The site will have an automated waste collection system, where waste inlets installed near people’s homes across the development will vacuum waste at 64km/h through a 15km underground pipe network. The main collection building is nearing completion towards the rear of the site and will remove the need for door to door waste collection.
The geology of the site spans the full London sequence including London clay, to Lambeth to Thanet and through to Chalk. We have literally undertaken every type of site investigation on this site
“It helps explain the sensitivity and important of the settlement analysis and ground levels,” explains Matthews. “If the system works by vacuum and, if you get differential settlement along that route, then that is where you are going to problems. This is the same for all the utilities.”
Branson adds: “This is one of the biggest geotechnical challenges on the site. We could be analysing one plot and the one next to it, but critically it is not the settlement of the buildings within the plot, but the interaction or differential between settlement of the plot and the settlement of the road route which might not have been surcharged to the same level. And with all the utilities crossed that boundary, it becomes a bigger geotechnical challenge.”
Matthews agrees and adds that they are only the first part of the site investigation work. “When Barking Riverside hand over the land, we produce an interim verification report, so it quite clear what is left for the developer to do.”
CGL has also been involved in the design of an embankment over a water course, that will eventually link two roads on the scheme.
“We have Buzzard’s Mouth Creek, a large water course that flows into the Thames, and other smaller water courses,” explains Branson. “Originally the design was for two bridges, but that was not economically viable with pretty serious foundations in the thick and soft deposits.
CGL suggested an alternative solution, although was more financially viable, was more technically challenging.
Branson continues: “We designed an 6m high embankment that would sit on a reinforced earth raft beneath the whole embankment to ensure that differential settlement doesn’t rotate it.
“We undertook investigation before the construction, and then we have installed vibrating wire piezos into the alluvium to provide readings of the pore water pressures to ensure the alluvium wasn’t overloaded.”
The construction of the embankment was staged, with work pausing to allow the pore water pressure to reduce again, and then construction would continue.
“It worked extremely well,” says Branson. “The actual settlement was monitored for pore water pressures and regular physical surveying of the construction and it worked as we predicted.”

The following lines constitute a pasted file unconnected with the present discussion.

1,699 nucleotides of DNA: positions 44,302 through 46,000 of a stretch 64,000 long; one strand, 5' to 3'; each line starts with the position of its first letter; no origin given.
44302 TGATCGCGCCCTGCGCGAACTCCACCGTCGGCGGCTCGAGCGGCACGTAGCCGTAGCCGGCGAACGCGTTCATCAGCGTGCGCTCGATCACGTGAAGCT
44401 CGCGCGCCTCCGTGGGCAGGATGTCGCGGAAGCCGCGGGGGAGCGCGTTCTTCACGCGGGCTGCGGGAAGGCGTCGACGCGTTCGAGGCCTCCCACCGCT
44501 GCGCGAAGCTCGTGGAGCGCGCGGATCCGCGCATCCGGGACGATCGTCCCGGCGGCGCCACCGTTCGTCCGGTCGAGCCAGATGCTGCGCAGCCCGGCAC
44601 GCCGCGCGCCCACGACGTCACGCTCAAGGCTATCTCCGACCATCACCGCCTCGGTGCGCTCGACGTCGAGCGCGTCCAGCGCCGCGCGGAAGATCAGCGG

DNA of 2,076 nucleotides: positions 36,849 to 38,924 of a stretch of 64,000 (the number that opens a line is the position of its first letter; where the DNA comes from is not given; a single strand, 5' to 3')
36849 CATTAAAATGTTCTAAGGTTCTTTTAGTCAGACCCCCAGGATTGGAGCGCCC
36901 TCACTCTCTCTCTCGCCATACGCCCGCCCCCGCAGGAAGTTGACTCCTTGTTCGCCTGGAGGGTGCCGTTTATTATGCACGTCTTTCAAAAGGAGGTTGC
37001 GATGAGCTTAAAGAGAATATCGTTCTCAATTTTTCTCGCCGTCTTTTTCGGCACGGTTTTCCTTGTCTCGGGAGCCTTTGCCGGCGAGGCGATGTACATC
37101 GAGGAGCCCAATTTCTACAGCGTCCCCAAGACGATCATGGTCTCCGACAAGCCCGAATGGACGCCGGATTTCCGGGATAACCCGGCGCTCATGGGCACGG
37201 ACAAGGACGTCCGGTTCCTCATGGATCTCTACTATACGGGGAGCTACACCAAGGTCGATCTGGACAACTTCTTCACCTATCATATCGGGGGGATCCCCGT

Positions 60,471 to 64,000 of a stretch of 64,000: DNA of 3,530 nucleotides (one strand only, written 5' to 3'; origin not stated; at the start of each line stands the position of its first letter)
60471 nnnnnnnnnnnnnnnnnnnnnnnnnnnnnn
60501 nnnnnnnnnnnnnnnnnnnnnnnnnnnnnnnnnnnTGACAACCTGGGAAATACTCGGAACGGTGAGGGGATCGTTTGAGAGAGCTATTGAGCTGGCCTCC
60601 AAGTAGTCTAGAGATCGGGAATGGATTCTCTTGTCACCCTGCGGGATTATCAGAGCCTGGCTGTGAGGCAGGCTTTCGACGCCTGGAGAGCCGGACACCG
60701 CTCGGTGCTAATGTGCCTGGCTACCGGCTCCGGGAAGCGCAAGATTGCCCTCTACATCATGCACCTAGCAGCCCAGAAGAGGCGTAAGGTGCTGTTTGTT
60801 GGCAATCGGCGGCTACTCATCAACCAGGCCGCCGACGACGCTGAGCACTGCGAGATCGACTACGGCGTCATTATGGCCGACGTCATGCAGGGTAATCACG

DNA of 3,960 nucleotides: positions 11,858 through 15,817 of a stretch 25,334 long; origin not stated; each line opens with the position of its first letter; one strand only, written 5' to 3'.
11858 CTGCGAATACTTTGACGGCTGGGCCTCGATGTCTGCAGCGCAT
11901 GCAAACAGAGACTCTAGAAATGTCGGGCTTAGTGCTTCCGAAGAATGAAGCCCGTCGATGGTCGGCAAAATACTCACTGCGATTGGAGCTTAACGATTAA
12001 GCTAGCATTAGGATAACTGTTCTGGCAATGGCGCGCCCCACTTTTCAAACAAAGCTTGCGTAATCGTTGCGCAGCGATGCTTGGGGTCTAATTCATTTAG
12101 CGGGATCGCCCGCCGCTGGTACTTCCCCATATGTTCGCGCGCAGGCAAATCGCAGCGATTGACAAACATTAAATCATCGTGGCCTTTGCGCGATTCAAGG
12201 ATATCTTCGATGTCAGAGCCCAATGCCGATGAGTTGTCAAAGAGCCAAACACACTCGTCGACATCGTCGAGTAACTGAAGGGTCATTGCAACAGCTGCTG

cpt on soft alluvium underlying proposed embankment stage 1
Perhaps the most exciting area of the site investigation on the project is the fourth and final stage - the plot of land where the three power stations were sited.
“This is where we know little in comparison for the rest of the site. We haven’t got a legacy to work from, we need to start from the beginning,” says Matthews.
Branson adds: “There is a lot of unknown there. As well as remaining constraints, large basements which are unknown structurally, probably contamination, and various active electricity infrastructure such live sub stations that need decommissioned and re-engineered, as well buried cables and tunnels. The structural drawings don’t really exist.”
In addition, the power stations were targets during the Second World War and unexploded ordinance have been found and cleared from the site.
“It’s been a great experience for our engineers,” explains Branson. “They have gained a wealth of experience just working on the one project, not only the site investigation, but also the geology.”
The firm has clocked up 14,750 hours of work so far on the project and this looks unlikely to taper off anytime soon.
CGL’s work at Barking Riverside includes design of a 1.4km long flood bund for the site.
The longer part – at Foreshore Park – is around 900m long and has involved earthworks to increase the ground level to meet planning flood defence levels. CGL estimates that the total volume of earthworks will be 80,000m³ to raise the ground to at least +8.2mAOD.
The second bund at the District Centre is approximately 500m long and will comprise of a mix of earthworks and new retaining wall structures.
Branson said: “Site investigation for this element of the work was undertaken over two phases and included a mix of deep boreholes, machine trial pits, including long-reach pits close to the low-tide line, window samples, and hand pitting within the tidal mudflats. We also undertook structural investigations of the existing intertidal revetments.”
The design is currently underway and will include intertidal ecological habitats, and leisure facilities including cycle routes and foot paths.
Construction is expected to start in April next year.